"They look at, you know, what is the environment? What kind of forum are we in? Is it a traditional public forum or something that is where you would have less protection for your rights? And then the next thing they look at is, is the restriction on speech content -based or content neutral? Okay, so content neutral, typically like a noise ordinance, it'll say that you can't have, you can't make noise in a certain place at a certain time over a certain number of decibels, or sometimes they'll use, you know, unreasonably loud, you know, or something like that. And those kind of restrictions are content neutral most of the time, where it's not, depending on what is being spoken, it's just the manner that it's spoken, and you can have content neutral restrictions on the time, the place, or the manner of the speech. And then on the other hand, you may have content -based restrictions, which can either be viewpoint discrimination or topic discrimination. And, you know, a viewpoint discrimination is where a particular idea or a particular point of view is being prohibited, that's being selected for a restriction by government the policy or ordinance or whatever it is. And sometimes it'll have topic discrimination, where, for example, I'll give you an example, if they say, you know, you can't preach that Jesus is the only way to heaven, we're not going to allow you to do that. That would be viewpoint discrimination, okay, because they're taking a particular point of view and say, you can't say this, you can preach about Jesus, you can preach about Muhammad, you can preach about, you know, whatever you want, but we're not going to let you say that one religion is right and other religions are wrong. So that would be a viewpoint content -based discrimination. On the other hand, they may say, you know what, just don't talk about religion at all. You can talk about politics, you can talk about sports, you can talk about, you know, social issues, but leave religion out of it, okay. That is a content -based restriction. It's taking a whole topic, a whole, you know, area of ideas or of speech, and it's saying that that's off limits, whereas, you know, other things are allowed. In either case, whether it's viewpoint discrimination or topic discrimination, it is a form of censorship which violates the Constitution, usually, okay. If there is, if the court determines that there was content, a content -based restriction on speech, they apply what's called strict scrutiny when the court is looking at, you know, how to evaluate this law or the ordinance. The court applies this test, that it was necessary to serve a compelling state interest and that it was narrowly drawn to achieve that end. Okay, that's a lot of legalese, a lot of legal terms, but what it's saying is it's very difficult for a law or an ordinance that restricts speech to pass this test. Once the court says this was a content -based restriction on speech, they're almost always going to say, therefore, it's unconstitutional because it can't meet the strict scrutiny test. A compelling state interest is a very strong state interest. Necessary is a very strong word and it has to be narrowly drawn to achieve that end, which means basically it's the restrictions that the state has imposed are the least amount of restriction that the state is not being any more restrictive than absolutely necessary in order to achieve that compelling state interest. And so the courts have said content -based restrictions on speech are presumptively unconstitutional, that they're almost always going to be held unconstitutional. Off the top of my head, I can only think of one example where it was, where a content -based restriction on speech was upheld, and that was in the case of, they had restrictions on political campaigning within a certain distance of a polling place on an election day. So you, once you get within whatever that zone was, I don't remember if it was 500 feet of a polling place or 200 feet, whatever it was, once you get within that zone of a polling place, you could not be in there with your campaign signs and your megaphones and your campaign speeches, and that is a content -based restriction. It's taking the whole topic of political speech and making it off limits just in that one location, and the court upheld that because another, you know, free speech of course is a very fundamental right, constitutional right that we have, but voting is also a very fundamental constitutional right that we have, and they felt that this was necessary in order to prevent voter fraud and voter intimidation, and they had a list of reasons why they said, we need to have just kind of a sterile zone around the polling places so that people could go there and not feel pressured or attacked or whatever the case may be. So that's very unusual for the court to say, okay, we've got a content -based restriction on speech and we're going to uphold it anyway. Almost all the time, if it's content -based, the court is going to strike it down, okay? If it's content -neutral, if it's not content -based, but it's content -neutral, such as a typical noise ordinance, then it has to, it's a different test. The court doesn't apply reasonable time, place, or manner restriction that is narrowly tailored to serve a significant state interest, and it leaves open ample alternative channels of communication. And again, that's a mouthful of legal terms, and I go into a lot more depth in this in the booklet. So, you know, if you pick up one of these booklets, there's, I have a section in there on content -based versus content -neutral restrictions, and we go into a lot more detail. And I not only, you know, I give statements of what the law is. I give you footnotes. There's hundreds of footnotes in this booklet, and I also give you examples at the close of just about every section. I give so the court in each of these cases is, when it talks about strict scrutiny or intermediate scrutiny, this, the court is scrutinizing the government's justification for making a law or an ordinance that restricts speech, and the government is on the defensive. If you're the government has to explain to the court what is its reason, what is the purpose, what is the interest that it's trying to serve, and convince the court that that is a significant enough interest or a compelling enough interest to justify restriction on speech. And then once the government says, okay, well, this is the goal that we're trying to accomplish with this restriction on our citizens' liberty, this is the goal that we're trying to accomplish, then the court looks at, okay, well, that's your goal. Now we analyze the law that you've made and determine, you know, does that law accomplish the goal within the framework of these various constitutional tests. So my purpose today is to not make you all legal experts on how this works, but I want you to have, you know, at least a basic understanding of some of these constitutional issues so that you can at least, when you come up against a restriction on your speech, that you'll have some idea, does this, you know, does this seem right or not? And I'll go into, you know, some other examples. But anyway, so that's how the intermediate scrutiny works. There are other constitutional challenges besides just, you know, whether they meet the strict scrutiny test or the intermediate scrutiny test. There are various other types of challenges. One is when there's a prior restraint on speech, which, again, is not, sometimes they're valid and sometimes they're unconstitutional, but the fact that there's been a prior restraint, such as they say you have to, you have to go get a permit in order to do whatever it is that you're doing. You have to get a permit to pass out literature or you have to get a permit to, you know, to gather together and have a street meeting or whatever it is that you're doing. That is a prior restraint. And if there's a prior restraint, then there are some restrictions that the court has imposed that the government has to meet certain restrictions in order for that prior restraint to be legal. And again, we go in, I'm just going to go through this part kind of quickly because it's, we go into a lot more detail in the booklet and I want to get to the more practical parts of the thing. But another avenue of attack for a restriction on speech is if it allows unbridled discretion to either the official that is granting or denying permission for something, or if it's unbridled discretion to, it gives unbridled discretion to a police officer in enforcing it. In other words, a law has to have some certainty to it. And you don't want to have a situation where somebody, a lot of times this comes up in a permit situation where the law doesn't give sufficient guidelines to the official that's granting or denying a permit. And so then the court says, well, that's unconstitutional because the official has unbridled discretion. If you have to go to the chief of police to get a permit to use amplification, and that ordinance says that, you know, here's how the chief of police is supposed to determine that, that, you know, based on, and then there's certain criteria, then, you know, that may be fine. But if it just says, you know, the police chief has to consider these five factors and any other factor that the chief of police feels is relevant, well, that gives the chief of police carte blanche to total say of whether to grant or deny something that invites censorship. It invites discrimination where the official can just say, well, no, I'm not granting to you, but I am going to grant to them. And there's no way to, you know, to tell whether they're exceeding their authority, you know, or violating any guidelines because there haven't been sufficient guidelines. So that's a problem when you have a permitting scheme like that or some other restriction that gives the official, you know, too much leeway as far as what to allow or not to allow. Another thing, and this is kind of related, you can have an ordinance that is too vague. It doesn't give sufficient description of what is being allowed or what is being restricted. And again, that causes a problem because, you know, somebody that's wanting to speak or exercise their free speech rights and they want to do so consistently with the law, if the law isn't clear on where the lines are, then the person may violate the law without intending to, or even more important to that from a constitutional point of view, the person may censor themselves and restrict what they say because they don't want to get, they want to be sure they don't go over the line. And so now they've got, you know, restrictions on what they're doing because the law was too vague. And so if it's too vague, it's unconstitutional. And a lot of times a vague, you can have a vague law and it also be overly broad. Or you can have an overbroad law that's not vague at all, but it's just, it's just overbroad. It restricts way too much speech than is necessary for the purpose that the government is trying to achieve. A law that's too broad is, I'll give an example. We had a noise ordinance in the city of DeLand that prohibited quote, loud, disturbing, and unnecessary noise. And we had a young man that was cited under that ordinance and his case came to court. So I said, I'll take care of it for you. And I filed a motion to dismiss the charge, claiming that the law was overly broad. And I think I said it was vague also.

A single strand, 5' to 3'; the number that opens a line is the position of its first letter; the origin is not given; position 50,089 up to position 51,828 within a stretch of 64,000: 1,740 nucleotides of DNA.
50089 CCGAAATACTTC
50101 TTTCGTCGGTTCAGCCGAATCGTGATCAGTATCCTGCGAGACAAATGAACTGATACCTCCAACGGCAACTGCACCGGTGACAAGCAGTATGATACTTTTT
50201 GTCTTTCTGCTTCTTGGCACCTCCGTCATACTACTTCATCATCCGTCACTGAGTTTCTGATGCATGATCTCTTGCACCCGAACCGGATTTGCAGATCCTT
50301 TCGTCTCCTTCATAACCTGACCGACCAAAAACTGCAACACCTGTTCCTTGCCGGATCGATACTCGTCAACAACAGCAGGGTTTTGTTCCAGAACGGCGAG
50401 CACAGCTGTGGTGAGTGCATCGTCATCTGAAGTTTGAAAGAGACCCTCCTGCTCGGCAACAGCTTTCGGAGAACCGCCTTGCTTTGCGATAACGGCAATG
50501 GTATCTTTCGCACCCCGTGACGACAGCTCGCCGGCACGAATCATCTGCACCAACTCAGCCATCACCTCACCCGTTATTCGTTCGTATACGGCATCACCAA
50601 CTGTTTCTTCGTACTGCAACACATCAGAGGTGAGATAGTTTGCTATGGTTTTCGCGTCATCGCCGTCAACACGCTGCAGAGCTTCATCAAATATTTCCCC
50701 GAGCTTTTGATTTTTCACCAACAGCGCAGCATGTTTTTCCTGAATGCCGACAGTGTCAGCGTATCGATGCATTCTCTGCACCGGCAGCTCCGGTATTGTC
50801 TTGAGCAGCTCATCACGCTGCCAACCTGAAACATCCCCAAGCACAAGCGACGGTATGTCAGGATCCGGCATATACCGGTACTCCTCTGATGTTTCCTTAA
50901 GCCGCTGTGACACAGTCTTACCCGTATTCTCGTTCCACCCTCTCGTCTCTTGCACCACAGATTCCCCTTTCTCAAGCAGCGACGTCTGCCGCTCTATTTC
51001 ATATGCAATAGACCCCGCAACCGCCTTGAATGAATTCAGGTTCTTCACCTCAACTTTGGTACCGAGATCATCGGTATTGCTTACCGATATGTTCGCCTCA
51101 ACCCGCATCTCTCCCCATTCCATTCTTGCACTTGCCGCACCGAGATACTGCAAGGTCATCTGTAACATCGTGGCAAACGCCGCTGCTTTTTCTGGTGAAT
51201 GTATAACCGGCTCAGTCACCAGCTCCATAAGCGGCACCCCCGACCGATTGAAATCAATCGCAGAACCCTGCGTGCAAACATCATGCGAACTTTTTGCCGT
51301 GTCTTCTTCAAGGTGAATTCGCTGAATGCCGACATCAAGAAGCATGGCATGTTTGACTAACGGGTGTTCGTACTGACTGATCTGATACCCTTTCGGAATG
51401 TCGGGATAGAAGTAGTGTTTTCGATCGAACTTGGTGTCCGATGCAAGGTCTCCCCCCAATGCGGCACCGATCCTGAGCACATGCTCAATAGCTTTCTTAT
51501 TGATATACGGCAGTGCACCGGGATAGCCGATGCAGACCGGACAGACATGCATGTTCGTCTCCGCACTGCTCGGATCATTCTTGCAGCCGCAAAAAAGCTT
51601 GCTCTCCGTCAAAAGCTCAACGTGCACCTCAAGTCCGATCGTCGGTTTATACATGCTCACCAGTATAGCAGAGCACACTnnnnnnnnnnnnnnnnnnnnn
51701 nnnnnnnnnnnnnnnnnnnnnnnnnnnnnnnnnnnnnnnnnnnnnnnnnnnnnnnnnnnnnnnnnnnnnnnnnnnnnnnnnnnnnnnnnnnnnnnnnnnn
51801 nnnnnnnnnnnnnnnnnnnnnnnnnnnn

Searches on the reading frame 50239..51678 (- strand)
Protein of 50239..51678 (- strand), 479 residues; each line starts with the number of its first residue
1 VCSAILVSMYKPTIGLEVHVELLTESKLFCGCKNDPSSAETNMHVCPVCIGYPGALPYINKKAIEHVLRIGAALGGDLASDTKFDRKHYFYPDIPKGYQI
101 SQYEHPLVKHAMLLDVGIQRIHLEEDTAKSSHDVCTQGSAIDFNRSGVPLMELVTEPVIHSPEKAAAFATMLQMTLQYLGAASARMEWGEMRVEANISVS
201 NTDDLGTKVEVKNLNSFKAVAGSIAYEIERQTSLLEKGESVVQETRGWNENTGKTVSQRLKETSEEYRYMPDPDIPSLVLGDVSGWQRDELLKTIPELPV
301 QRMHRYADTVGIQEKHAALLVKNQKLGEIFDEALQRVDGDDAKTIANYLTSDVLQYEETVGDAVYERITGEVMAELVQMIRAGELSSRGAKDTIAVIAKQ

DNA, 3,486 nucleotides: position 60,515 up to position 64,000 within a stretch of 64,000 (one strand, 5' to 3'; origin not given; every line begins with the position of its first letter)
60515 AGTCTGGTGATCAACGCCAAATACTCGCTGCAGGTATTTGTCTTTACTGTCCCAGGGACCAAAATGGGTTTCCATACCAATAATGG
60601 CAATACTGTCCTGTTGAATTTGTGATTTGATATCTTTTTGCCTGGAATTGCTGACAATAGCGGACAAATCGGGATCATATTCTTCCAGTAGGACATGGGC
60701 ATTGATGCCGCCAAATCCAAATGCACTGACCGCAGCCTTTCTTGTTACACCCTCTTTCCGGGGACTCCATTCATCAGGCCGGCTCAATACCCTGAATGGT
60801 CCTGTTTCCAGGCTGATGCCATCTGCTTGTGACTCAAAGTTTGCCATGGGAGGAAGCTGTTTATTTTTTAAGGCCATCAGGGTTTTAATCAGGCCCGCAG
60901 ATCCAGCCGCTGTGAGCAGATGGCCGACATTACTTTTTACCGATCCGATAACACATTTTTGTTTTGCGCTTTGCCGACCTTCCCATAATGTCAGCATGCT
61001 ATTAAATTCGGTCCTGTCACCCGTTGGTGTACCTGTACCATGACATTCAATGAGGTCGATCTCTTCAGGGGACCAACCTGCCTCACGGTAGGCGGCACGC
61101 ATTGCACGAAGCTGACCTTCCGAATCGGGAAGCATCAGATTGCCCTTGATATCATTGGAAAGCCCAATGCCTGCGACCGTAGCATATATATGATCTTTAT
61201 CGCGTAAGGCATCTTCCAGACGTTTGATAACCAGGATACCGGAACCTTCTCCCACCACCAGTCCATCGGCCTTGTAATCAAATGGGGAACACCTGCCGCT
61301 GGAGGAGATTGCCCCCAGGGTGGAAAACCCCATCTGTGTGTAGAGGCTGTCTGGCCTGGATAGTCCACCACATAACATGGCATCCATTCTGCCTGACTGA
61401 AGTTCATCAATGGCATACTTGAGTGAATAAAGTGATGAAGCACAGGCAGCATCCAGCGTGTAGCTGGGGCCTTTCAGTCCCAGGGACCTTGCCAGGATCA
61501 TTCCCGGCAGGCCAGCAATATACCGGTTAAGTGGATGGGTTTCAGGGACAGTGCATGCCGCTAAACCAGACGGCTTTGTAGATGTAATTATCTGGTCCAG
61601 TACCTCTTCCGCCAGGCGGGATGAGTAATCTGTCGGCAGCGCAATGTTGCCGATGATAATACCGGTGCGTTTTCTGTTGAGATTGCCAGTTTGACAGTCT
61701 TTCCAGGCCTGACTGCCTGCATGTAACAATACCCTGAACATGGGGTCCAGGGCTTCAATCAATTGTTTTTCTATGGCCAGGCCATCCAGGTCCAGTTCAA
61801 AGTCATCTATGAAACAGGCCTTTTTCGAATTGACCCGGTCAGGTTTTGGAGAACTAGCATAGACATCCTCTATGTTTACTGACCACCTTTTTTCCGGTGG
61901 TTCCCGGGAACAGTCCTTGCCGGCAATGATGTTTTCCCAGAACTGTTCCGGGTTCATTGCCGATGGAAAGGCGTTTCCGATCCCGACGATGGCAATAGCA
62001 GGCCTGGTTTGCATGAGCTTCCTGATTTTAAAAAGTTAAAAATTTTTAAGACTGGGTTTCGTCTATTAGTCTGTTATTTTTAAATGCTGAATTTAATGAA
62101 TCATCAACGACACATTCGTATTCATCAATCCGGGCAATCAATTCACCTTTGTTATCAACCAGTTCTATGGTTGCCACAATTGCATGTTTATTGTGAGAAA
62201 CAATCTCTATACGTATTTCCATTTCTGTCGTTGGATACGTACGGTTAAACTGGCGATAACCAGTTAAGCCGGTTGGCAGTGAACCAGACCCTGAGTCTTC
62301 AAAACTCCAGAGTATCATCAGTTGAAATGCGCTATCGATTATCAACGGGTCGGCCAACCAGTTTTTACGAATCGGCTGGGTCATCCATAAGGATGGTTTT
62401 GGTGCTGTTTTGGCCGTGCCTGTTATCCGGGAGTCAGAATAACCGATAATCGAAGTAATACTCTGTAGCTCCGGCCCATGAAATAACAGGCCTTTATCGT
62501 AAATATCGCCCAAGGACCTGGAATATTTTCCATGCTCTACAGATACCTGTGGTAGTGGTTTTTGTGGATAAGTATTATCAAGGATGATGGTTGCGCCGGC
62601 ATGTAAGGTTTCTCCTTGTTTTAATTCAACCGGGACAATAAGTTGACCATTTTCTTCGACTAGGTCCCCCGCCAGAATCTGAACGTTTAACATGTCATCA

A highlight from ByBit Vacates United Kingdom as "Crypto Hub" Dreams Falter